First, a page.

You May Already Own One Big Inflation Hedge

Inflation is on everyone’s mind, with prices rising at the fastest rate since the early 1980s. And, unlike earlier in the year, wages aren’t keeping up. The net effect is that many consumers’ purchasing power is now declining.

These rising prices may persist for much of this year. While the U.S. Federal Reserve is rushing to increase borrowing costs in an effort to slow consumer demand, the effect won’t be immediate. Plus, some of the inflationary pressure is due to issues like high fuel costs and remaining supply-chain issues. U.S. policymakers will have trouble addressing these global problems. Indeed, these issues can help explain why inflation in Europe is now just as high as it in the U.S.

That’s the bad news. But I want to write this article as a reverse “praise sandwich.” You know how when you give people feedback, you are supposed to go good-bad-good? For example, my boss once said to me: 1) I like your shirt (good news); 2) your research paper sucks (bad news); 3) you can go now (good news). So, this post is going bad news first — inflation is bad and may be persistent. But there’s good news next. Yay! But, then bad news last. Boo.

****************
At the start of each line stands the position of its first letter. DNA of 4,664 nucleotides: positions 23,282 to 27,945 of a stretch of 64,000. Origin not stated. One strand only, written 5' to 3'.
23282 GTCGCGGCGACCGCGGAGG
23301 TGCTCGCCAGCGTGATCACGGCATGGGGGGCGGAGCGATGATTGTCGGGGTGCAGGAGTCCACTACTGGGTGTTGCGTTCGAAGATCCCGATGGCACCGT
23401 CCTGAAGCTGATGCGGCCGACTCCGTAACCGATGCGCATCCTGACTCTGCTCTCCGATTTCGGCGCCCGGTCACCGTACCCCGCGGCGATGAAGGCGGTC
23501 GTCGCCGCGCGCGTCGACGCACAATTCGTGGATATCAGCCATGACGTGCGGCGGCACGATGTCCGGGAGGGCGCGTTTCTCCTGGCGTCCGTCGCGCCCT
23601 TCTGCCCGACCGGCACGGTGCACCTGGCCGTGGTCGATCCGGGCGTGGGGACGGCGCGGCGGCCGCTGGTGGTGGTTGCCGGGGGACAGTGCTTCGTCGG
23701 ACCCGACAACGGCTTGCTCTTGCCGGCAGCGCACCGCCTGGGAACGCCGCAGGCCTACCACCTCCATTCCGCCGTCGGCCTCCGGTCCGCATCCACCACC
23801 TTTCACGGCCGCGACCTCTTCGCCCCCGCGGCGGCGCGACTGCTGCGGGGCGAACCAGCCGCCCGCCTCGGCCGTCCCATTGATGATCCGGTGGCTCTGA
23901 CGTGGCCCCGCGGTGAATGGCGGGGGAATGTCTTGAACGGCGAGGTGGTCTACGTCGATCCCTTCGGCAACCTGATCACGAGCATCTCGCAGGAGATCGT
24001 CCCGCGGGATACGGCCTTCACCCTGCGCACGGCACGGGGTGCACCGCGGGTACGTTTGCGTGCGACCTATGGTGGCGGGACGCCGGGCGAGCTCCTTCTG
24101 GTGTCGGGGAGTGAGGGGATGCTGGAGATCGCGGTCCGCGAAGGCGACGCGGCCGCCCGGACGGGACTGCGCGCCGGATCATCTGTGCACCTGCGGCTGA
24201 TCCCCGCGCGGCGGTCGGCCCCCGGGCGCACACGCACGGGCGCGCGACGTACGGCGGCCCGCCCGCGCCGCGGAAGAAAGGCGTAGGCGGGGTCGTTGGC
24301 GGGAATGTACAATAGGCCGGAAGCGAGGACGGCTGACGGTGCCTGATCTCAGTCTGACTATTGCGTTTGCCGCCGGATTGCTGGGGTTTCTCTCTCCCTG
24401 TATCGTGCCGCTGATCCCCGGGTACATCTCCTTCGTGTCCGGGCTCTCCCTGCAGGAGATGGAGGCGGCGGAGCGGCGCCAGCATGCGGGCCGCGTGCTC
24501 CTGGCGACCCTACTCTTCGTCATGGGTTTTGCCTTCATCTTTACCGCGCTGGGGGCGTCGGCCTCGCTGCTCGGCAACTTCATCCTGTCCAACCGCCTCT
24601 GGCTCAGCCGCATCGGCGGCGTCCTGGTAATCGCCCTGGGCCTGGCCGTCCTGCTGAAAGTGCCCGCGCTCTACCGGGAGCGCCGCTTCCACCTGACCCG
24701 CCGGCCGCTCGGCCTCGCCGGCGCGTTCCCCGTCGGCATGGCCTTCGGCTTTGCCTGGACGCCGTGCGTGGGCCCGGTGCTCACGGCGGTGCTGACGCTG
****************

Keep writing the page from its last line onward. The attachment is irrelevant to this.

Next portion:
The Good News: Home Ownership is an Inflation Hedge

When inflation is high, the prices of life’s necessities can increase dramatically. For example, food prices — which are notoriously volatile — have risen by over 10 percent since May 2021, even faster than overall inflation. If housing prices were to increase significantly too, then the cost of two main necessities of life, food and shelter, would be spiraling upwards. But, for many people, that hasn’t happened.

Why not? Because for the nearly two-thirds of Americans who own their home, monthly payments are typically fixed. After all, for people with a 30-year fixed rate mortgage, the amount paid from month-to-month and year-to-year is a constant. Contrast that to rent, where the cost tends to increase with inflation. For example, over the last year rents have increased by about 5.5 percent.